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Over time, she perfected the recipe, making 100 or more popovers daily, each batch rising slowly in the oven for 45 minutes. “People, they love it,” she said. “More than their food.”
Colosimo, a grandmother of seven and great-grandmother of three, shared her goodness far and wide. At the end of the day, she’d distribute leftover popovers to other workers, or give them to delighted fellow bus riders or neighbors.
On her last day at Macy’s, she made about 500 popovers for the overflow crowds. “I worked my butt off,” she said.
“That’s all we’d see,” confirmed Mariano, who recalled peeking into the kitchen to see her mother’s backside as she reached into the ovens.
“I’d pull ’em out of the oven,” Colosimo said, “and, right away, fill up another tray.”
She came out into the dining room to two standing ovations. “They make me cry,” she said. She signed menus with a Sharpie (“it was like a book-signing,” her daughter said) and customers asked to have their pictures taken with the Popover Princess.
Colosimo and Mariano will join other downtown Macy’s employees for a party March 7 to thank them for their service. Together, the mother-daughter team gave the company about 70 years.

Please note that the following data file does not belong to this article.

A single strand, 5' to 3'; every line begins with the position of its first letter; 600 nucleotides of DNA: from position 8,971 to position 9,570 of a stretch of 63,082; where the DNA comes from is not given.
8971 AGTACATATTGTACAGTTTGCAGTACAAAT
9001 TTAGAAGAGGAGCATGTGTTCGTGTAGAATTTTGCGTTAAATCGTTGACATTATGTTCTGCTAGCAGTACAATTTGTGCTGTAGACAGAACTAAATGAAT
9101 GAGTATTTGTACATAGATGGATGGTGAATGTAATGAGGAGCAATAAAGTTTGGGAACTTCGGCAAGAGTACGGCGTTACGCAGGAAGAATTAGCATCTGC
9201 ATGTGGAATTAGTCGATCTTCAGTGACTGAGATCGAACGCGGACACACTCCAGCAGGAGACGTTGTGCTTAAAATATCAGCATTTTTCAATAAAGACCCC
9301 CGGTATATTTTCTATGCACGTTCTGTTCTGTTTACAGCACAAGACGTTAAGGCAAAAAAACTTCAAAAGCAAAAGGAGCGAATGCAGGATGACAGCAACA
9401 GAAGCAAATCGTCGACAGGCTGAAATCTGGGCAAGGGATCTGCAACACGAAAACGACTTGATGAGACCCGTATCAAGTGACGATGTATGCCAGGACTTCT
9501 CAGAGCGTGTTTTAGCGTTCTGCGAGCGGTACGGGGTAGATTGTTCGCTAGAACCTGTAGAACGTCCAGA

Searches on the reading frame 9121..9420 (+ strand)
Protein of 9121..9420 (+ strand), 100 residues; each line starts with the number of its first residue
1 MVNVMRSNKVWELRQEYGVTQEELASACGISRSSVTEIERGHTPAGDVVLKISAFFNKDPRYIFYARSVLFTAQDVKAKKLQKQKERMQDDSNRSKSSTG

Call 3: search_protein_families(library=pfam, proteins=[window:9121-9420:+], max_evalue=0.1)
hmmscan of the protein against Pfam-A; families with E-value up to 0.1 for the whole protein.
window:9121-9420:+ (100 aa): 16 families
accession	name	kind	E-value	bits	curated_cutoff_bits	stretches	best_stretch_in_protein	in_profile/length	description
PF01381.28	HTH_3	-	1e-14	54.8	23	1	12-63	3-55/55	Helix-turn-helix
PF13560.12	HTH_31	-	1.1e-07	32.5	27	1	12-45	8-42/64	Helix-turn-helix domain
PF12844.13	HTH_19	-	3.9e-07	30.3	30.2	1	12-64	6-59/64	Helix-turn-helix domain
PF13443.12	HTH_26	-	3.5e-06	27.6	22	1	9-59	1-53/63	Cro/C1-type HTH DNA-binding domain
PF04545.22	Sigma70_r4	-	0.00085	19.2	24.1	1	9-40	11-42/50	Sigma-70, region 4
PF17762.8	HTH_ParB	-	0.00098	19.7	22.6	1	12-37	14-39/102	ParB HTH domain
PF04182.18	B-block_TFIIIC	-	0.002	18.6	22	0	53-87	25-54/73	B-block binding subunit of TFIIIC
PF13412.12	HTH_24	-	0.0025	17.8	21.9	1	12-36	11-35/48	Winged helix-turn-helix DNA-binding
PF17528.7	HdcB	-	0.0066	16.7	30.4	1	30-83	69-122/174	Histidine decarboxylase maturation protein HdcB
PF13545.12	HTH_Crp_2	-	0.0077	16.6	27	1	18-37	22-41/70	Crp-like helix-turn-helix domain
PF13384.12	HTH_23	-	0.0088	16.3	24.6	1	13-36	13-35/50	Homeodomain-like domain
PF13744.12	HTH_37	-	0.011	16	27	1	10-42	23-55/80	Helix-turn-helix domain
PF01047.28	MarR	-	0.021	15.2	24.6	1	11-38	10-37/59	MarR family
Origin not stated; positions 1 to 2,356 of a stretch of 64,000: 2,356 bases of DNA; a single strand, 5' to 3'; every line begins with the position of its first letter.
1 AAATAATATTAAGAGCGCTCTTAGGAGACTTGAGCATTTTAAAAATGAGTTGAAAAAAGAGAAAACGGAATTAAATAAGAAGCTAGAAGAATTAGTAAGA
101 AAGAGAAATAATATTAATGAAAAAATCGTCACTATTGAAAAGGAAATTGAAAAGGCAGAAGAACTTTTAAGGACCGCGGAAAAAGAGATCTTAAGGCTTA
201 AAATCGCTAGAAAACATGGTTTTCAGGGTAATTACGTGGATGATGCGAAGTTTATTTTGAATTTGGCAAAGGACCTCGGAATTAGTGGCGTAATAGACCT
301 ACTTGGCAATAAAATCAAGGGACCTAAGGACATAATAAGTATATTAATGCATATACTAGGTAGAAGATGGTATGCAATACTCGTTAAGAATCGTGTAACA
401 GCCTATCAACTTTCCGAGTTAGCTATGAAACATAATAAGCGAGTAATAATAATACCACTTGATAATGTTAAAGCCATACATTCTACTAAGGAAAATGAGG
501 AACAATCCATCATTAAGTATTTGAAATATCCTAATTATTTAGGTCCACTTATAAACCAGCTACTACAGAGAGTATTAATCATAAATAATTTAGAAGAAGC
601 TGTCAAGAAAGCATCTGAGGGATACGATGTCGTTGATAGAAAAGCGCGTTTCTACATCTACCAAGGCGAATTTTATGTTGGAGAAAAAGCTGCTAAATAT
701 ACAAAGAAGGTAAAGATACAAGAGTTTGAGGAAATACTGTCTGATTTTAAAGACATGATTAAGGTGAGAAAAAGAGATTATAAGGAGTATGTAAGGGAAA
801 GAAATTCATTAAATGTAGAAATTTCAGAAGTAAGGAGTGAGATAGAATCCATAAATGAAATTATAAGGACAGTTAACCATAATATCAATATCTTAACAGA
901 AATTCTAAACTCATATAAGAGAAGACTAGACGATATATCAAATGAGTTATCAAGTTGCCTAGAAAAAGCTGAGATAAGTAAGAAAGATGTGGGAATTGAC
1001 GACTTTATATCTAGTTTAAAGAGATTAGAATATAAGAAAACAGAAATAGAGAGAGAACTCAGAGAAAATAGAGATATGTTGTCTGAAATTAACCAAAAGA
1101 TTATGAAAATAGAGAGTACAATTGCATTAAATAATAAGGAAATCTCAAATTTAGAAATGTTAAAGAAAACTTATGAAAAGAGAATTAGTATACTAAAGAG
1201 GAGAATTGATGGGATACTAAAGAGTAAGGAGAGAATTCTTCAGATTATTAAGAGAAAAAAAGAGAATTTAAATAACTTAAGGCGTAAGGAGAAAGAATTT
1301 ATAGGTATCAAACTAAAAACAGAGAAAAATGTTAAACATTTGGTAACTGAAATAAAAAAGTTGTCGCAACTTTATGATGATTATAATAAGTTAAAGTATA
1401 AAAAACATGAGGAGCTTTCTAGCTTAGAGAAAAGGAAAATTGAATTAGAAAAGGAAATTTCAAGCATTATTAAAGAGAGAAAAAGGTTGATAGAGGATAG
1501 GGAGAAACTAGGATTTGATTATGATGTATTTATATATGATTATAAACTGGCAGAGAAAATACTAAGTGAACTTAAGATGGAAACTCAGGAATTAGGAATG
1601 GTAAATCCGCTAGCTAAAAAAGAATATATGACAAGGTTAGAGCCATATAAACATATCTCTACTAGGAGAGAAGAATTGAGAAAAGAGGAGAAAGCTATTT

Mariano, 50, who runs a Maplewood sandwich shop called Michelina’s Place, is figuring out her next move. Her mom is eager to get back to community volunteering, and enjoying her crusty bread, with a plate of spaghetti, whenever she likes.
But she’s proud of her popovers and will miss the many good years of bringing joy to customers.
“You work 40 years, it’s like your house,” Colosimo said. “But nothing stay forever. I started it, and I finished it.”
(To get your popover fix, here’s a link to the River Room’s popover recipe, adapted from “The Marshall Field’s Cookbook” by Steve Siegelman; Book Kitchen, $24.95. www.tinyurl.com/cqbnuyk)
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